Those are employment, self-employment, and freelancing/independent contracting.

With employment, you’re working as hired labor for an organization or company on a full-time or part-time basis.

This includes having a fixed income and some employment benefits such as a facilitated 401k, medical and dental insurance.

As an employee, you will have little to no overhead expenses and few administrative responsibilities outside of your job description.

Being an employee, while beneficial in many ways, also presents the lowest potential income on average.

So overall, being a hired employee will have a generally lower payoff but a much easier, secure, and manageable income experience.

Next is self-employment.

This is essentially the same as employment, with the difference being you are hiring yourself and paying yourself a salary.

You’re also responsible for establishing and setting up the corporate structure of your business which comes with a lot of admin and expenses.

Ultimately, being your own boss through your own company allows you to adjust your earnings to something more agreeable with what you’d want to get paid, with the trade-off being an immense amount of responsibility and operational expenses.

Now we have freelancing.

Freelancing is essentially a compromise between employment and self-employment.

That’s because while you’re your own boss, you also don’t own or run a business.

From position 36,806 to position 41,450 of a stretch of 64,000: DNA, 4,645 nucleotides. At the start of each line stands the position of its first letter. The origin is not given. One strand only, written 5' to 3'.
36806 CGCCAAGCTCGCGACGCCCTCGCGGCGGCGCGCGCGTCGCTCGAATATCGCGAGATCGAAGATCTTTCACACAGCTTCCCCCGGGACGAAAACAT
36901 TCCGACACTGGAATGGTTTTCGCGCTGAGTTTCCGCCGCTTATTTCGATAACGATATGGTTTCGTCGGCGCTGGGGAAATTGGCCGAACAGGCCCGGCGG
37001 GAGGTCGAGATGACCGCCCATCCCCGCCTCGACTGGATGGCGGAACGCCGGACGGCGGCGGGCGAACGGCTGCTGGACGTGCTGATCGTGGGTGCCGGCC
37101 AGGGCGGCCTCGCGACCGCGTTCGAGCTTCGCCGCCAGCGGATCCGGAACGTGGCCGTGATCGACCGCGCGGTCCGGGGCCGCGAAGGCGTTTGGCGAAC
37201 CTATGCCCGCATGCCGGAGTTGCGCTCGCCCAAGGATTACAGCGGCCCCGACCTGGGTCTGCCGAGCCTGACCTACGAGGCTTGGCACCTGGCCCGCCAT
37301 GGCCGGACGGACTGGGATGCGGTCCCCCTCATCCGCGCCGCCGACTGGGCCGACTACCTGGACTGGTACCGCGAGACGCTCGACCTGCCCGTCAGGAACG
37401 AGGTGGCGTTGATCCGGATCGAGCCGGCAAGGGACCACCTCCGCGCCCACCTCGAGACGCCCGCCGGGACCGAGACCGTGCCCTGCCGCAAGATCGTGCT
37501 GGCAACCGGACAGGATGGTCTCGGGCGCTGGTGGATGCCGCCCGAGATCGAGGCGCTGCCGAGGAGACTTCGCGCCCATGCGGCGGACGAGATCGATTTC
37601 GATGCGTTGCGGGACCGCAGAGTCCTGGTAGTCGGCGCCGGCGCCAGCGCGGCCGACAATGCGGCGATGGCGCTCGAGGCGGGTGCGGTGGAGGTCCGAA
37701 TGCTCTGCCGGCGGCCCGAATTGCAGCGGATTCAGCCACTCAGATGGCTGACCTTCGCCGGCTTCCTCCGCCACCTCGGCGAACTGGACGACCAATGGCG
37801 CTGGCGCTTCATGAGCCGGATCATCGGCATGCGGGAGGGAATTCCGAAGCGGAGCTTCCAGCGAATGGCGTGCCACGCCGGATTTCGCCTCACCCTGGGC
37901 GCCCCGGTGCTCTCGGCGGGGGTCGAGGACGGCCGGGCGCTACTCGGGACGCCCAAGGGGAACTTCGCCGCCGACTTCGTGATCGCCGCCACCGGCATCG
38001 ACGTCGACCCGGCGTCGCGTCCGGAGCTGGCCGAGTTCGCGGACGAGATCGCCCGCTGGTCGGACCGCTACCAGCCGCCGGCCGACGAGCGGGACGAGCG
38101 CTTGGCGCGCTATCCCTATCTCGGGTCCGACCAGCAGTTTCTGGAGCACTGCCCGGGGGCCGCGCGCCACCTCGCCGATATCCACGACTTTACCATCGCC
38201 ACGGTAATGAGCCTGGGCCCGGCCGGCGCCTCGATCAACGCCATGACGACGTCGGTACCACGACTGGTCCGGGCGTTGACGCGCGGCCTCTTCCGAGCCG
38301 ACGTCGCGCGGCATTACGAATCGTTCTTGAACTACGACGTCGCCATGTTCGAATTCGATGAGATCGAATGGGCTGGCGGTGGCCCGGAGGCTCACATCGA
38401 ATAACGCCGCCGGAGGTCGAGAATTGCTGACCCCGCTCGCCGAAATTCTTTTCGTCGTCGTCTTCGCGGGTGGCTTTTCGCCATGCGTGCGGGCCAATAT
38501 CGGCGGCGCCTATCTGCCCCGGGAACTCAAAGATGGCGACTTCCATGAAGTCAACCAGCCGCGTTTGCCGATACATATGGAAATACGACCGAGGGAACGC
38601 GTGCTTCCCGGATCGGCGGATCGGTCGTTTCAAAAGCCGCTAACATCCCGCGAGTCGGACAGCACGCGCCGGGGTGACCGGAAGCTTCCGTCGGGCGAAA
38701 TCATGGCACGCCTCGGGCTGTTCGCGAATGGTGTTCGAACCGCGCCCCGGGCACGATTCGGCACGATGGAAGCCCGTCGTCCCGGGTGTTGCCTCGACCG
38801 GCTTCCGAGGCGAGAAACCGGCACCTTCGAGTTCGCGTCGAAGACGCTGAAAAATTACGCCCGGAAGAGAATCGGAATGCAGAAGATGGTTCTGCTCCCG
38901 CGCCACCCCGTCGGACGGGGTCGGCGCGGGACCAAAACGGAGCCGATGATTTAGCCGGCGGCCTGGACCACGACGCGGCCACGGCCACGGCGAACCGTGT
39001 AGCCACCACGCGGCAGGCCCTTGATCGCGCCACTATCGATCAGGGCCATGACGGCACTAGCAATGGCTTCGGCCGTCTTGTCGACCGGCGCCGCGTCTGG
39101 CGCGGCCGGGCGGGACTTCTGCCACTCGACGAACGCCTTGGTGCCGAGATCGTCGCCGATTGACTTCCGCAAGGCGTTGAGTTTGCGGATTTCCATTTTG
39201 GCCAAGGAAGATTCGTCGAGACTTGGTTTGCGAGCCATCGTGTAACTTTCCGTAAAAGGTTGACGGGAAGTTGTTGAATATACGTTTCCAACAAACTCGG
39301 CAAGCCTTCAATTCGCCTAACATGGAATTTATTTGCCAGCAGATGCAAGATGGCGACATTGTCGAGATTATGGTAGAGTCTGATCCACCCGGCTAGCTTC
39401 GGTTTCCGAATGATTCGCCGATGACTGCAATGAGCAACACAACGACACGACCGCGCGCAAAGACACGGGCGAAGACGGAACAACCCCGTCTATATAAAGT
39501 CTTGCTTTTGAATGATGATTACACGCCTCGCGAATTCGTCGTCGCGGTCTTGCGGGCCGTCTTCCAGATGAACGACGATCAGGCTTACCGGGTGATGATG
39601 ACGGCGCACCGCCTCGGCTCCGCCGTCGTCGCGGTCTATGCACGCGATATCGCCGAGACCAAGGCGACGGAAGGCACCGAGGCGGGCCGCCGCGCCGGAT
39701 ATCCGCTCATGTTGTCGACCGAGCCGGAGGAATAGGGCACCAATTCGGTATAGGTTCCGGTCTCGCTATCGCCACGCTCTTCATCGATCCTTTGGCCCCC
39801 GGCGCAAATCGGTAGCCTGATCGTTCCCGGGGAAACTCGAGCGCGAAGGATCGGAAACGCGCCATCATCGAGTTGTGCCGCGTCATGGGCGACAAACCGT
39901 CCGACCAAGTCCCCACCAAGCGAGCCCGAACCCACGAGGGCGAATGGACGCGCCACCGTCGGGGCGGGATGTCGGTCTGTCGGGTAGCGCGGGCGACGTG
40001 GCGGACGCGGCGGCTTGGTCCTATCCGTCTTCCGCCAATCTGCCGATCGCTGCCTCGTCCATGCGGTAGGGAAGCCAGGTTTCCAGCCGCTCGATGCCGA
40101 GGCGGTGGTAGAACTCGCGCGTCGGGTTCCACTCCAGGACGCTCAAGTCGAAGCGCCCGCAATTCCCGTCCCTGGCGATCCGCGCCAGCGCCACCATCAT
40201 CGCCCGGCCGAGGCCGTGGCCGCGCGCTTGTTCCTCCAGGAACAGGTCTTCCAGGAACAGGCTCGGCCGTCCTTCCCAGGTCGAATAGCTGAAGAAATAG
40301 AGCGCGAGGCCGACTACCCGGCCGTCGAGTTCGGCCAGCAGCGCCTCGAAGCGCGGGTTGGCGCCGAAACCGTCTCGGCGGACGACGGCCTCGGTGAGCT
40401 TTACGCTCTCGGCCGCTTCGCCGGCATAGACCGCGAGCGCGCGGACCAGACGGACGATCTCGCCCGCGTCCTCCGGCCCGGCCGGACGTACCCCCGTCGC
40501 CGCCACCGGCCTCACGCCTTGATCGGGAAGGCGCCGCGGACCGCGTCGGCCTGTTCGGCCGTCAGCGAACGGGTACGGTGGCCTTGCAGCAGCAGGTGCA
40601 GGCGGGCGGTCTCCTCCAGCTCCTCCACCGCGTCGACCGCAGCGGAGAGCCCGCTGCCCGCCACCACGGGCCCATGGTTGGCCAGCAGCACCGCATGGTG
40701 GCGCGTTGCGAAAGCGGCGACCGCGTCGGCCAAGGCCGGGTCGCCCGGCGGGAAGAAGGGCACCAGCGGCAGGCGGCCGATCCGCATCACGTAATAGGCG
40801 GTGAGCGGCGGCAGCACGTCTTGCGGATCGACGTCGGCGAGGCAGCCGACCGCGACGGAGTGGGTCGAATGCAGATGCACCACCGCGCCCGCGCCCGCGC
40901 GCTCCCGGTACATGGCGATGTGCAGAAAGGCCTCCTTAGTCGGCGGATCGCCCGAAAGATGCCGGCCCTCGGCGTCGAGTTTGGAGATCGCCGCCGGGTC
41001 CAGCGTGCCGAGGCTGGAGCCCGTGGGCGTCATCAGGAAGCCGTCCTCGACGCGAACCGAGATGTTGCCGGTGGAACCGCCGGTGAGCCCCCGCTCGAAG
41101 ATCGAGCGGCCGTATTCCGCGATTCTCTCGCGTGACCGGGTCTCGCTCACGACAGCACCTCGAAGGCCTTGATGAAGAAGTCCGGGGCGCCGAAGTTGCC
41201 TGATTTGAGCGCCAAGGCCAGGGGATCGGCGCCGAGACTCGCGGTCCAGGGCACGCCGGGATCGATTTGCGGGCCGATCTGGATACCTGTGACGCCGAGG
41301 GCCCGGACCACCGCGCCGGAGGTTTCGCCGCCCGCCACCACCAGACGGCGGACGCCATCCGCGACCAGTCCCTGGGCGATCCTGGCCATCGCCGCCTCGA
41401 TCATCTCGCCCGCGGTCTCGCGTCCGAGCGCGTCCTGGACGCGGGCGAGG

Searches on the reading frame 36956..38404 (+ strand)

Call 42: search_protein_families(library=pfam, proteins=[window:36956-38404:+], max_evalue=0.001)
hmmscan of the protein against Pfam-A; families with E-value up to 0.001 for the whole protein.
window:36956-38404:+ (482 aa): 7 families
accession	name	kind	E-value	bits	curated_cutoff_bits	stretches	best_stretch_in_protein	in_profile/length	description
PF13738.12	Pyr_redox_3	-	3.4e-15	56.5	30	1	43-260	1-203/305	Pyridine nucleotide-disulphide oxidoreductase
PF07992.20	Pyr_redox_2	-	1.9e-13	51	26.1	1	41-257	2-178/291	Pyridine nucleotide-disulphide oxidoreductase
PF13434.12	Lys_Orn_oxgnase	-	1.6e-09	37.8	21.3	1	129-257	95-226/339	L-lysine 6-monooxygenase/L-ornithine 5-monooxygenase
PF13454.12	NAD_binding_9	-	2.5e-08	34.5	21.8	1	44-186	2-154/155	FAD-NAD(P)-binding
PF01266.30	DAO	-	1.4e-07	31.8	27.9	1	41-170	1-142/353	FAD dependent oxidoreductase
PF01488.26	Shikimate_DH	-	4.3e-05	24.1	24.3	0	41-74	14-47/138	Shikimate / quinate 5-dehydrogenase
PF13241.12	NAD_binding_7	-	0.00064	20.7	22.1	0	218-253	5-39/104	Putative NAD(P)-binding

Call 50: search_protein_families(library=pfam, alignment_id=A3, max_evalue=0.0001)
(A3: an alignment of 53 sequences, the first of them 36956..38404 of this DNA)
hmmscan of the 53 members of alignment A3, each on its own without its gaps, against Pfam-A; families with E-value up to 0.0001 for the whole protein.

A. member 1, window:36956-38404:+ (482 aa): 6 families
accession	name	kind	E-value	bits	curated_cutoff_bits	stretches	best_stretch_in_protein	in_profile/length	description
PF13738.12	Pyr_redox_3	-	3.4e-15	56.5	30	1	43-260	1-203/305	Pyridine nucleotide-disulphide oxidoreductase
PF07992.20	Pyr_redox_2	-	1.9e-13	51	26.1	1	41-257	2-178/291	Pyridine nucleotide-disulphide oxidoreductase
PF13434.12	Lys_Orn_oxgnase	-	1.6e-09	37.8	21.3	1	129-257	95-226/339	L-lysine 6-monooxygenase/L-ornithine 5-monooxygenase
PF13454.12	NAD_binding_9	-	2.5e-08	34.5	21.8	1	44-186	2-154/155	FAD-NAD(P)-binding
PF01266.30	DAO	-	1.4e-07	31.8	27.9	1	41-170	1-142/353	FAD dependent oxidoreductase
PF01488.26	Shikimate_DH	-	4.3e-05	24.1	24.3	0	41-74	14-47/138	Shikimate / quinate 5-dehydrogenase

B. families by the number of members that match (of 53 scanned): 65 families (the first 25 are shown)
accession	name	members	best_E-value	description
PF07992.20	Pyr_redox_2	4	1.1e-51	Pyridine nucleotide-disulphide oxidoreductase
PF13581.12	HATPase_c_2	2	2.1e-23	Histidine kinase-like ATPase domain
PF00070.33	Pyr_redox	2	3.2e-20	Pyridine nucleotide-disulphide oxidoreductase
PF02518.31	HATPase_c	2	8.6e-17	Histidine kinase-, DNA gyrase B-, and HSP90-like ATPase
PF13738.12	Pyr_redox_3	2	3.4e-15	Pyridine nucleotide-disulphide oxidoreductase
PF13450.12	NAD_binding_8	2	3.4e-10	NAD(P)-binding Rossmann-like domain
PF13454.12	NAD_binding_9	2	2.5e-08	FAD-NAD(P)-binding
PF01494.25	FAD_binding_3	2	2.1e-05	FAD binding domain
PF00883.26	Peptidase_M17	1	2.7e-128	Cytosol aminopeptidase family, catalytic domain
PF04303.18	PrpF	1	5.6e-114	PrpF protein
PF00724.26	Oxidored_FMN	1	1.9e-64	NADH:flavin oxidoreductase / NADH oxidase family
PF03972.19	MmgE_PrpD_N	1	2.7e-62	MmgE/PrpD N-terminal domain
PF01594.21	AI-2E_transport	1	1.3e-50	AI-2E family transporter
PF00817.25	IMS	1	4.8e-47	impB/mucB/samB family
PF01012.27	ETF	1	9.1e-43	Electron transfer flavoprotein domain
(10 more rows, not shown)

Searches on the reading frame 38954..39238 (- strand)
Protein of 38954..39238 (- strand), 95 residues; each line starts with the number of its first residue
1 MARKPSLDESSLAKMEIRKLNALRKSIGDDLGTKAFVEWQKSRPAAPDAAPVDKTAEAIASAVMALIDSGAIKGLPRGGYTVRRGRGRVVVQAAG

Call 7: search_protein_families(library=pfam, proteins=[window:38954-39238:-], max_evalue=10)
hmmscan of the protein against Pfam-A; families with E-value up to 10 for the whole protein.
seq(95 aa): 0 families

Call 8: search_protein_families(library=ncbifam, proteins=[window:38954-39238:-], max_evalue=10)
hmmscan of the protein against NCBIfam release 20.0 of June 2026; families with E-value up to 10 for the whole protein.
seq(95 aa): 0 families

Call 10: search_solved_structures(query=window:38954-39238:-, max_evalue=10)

You’re just hiring out your time and labor as and when it’s requested.

This allows you to charge your own rates while also limiting operational expenses and admin responsibilities.

The tradeoff is that you don’t have a fixed or guaranteed income and your income potential, while mostly determined by your sales and marketing capabilities, is also subject to change, leaving a great deal of uncertainty to deal with.

So which is the best job style when it comes to employment?

Well, I would say self-employment.

It offers you the opportunity for a high but stable income while being the owner of your own.

On the same token, being employed by a company can have profoundly better income benefits.

This depends on the size of the company and the position you take up.

For instance, you could be the head S&C coach at a major NFL team.

I can almost guarantee that you’d be earning a much higher salary in that position than running your own start-up S&C practice.

How Much Does A Certified Strength and Conditioning  Coach Make in America

Income

Are you interested in knowing your potential earnings as a Strength and Conditioning Coach?

Come along, let me show you.

Now that we’ve dug into the ways in which salary and income are influenced let’s take a look at actual statistics around the US.

According to a salary.com salary survey, the national average annual salary for strength and conditioning professionals in the USA today is $44,985.

That’s considerably lower than what personal trainers in the US make, which sits at around $62k per year.

The reason for this, in my humble estimation, is the fact that strength and conditioning isn’t a very saturated field, and the top earners are fewer and further between than in personal training.